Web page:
I began to make visual poetry out of a need to cross the limits of language and enter a less codified, more universal field. I don’t underestimate the literary code, but words get worn out. We should establish a new link between the visual and the semantic.
How would you explain visual poetry to a non-initiated public?
Nowadays it is experimental poetry par excellence. I always say that it is neither drawing nor painting, but a means of communication. I do it in the same frame of mind as I do literary poetry, but changing the code.
What are your precedents?
The earliest precedents of visual poetry come from the time when man stopped walking on all fours.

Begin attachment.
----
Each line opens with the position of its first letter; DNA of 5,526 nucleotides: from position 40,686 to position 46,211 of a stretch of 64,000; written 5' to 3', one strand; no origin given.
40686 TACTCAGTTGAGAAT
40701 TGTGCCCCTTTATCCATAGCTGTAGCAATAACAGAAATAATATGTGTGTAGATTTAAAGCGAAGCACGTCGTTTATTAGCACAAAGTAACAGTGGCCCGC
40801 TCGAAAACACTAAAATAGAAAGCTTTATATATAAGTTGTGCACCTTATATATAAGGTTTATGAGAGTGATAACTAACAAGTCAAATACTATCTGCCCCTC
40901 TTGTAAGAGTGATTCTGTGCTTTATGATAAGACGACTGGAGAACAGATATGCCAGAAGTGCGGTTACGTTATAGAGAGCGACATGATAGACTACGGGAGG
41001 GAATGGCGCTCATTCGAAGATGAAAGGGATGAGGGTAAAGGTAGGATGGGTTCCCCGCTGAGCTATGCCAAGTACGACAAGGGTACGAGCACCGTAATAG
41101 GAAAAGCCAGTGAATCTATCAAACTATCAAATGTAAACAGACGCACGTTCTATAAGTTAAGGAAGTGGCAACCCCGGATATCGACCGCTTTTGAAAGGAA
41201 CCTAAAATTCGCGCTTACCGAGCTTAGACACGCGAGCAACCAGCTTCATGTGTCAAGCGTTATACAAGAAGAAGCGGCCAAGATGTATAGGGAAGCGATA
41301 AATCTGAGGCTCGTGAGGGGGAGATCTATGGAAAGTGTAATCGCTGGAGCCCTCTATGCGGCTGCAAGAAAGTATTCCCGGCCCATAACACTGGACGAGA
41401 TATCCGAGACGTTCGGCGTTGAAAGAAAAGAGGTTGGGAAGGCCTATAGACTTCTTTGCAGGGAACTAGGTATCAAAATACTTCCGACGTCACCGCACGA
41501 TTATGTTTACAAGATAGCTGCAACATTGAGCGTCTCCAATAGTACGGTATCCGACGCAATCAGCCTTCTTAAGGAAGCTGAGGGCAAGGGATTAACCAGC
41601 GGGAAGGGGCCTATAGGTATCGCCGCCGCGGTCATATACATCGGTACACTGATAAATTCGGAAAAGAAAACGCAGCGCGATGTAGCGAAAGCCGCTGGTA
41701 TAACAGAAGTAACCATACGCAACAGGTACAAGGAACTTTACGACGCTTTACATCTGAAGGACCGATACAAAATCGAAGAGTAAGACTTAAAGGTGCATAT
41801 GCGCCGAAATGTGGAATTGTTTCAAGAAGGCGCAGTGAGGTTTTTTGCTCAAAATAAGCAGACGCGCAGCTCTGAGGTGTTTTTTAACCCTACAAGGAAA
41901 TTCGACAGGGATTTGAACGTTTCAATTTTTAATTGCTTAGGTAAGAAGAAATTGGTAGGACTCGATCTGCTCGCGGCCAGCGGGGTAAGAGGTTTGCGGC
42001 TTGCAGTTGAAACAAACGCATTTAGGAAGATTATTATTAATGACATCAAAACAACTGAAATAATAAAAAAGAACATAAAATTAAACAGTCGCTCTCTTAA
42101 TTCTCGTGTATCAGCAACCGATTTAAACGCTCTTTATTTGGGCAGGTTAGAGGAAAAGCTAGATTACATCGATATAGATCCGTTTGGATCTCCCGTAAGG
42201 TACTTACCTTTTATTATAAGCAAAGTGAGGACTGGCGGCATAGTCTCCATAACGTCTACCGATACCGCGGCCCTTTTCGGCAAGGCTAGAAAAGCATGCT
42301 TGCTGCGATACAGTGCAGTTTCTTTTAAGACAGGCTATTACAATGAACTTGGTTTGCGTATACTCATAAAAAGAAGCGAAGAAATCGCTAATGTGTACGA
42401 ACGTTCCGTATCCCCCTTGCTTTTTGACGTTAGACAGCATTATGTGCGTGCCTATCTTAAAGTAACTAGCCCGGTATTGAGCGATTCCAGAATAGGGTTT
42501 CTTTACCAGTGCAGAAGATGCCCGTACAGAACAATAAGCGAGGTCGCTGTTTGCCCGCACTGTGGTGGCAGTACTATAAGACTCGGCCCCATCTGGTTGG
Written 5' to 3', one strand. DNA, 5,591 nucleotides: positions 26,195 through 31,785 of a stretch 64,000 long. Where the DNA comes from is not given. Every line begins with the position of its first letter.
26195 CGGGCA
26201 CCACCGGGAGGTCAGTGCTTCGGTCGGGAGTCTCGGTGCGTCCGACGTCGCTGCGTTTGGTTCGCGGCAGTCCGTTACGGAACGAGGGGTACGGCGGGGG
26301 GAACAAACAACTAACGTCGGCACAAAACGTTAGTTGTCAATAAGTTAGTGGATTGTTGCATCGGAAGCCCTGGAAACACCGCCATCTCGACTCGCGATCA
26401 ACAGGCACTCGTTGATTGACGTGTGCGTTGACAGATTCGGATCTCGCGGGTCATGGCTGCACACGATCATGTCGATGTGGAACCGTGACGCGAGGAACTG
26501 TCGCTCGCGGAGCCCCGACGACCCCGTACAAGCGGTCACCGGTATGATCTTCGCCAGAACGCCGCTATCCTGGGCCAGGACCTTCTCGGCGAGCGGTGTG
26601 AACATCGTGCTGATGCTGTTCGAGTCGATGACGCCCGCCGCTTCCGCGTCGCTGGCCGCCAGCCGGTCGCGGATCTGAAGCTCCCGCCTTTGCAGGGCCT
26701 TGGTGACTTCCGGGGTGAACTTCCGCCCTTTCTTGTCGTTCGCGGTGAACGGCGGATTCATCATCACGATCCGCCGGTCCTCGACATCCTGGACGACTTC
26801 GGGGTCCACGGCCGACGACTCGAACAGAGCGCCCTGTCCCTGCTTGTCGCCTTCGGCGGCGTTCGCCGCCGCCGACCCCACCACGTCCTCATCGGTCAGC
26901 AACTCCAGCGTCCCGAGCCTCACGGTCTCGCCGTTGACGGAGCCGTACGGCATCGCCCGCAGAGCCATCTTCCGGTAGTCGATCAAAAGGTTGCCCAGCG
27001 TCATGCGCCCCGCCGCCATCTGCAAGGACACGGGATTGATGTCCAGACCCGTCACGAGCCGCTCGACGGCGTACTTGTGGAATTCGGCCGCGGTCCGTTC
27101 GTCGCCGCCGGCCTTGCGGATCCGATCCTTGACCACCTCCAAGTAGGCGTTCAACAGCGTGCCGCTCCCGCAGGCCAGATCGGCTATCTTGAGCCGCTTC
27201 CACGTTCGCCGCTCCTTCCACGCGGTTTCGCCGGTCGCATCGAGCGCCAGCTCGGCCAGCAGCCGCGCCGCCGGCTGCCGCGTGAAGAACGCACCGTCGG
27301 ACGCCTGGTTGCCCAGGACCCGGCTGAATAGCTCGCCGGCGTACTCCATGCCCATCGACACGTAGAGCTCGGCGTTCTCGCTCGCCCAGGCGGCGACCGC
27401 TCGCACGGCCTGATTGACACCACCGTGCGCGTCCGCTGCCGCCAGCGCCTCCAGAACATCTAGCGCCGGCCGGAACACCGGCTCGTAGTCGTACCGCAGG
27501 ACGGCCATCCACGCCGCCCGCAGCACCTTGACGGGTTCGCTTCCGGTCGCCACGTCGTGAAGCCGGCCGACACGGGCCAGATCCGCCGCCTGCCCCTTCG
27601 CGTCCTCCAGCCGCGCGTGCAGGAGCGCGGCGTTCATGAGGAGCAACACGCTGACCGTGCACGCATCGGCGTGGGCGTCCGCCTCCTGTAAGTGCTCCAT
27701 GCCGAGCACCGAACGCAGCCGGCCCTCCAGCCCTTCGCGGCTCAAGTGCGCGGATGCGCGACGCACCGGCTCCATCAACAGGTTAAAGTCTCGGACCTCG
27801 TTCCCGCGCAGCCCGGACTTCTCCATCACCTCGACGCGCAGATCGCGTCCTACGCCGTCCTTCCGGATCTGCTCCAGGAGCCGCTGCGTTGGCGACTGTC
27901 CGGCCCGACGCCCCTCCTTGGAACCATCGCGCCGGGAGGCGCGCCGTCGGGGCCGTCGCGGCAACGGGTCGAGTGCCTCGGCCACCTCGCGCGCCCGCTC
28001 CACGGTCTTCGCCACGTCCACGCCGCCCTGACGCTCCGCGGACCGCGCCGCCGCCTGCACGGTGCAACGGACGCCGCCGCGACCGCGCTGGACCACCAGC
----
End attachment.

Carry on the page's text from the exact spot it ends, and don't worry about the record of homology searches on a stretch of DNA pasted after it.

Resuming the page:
But without going that far, some authors in Catalonia followed the fashion of European ‘isms’.
Are those ‘isms’ still valid?
This business of avant-gardism is just another label, like Surrealist, neo-Surrealist, etc. There are no avant-gardists; rear-guardists, maybe. There is no advanced art, there is only retarded art. The poet must live in the present, travel on the train of his time and be sympathetic to other travellers, but with the windows wide-open. There are too many poets with nothing to say. Some people go to Paris by plane and when they write they travel in a palanquin. They don’t understand how some of us can write in a plane, so they label us. I don’t believe in the avant-garde.
Busquets i Grabulosa, Lluís: ‘Joan Brossa, contemplador actiu de les coses’, Plomes catalanes contemporànies. Barcelona: Grup Promotor / Edicions del Mall, pp.
While there are ideas about psychological and emotional developmental processes held within the sculptures I make, the things themselves are actual physical explorations into thinking, feeling, communicating and relating.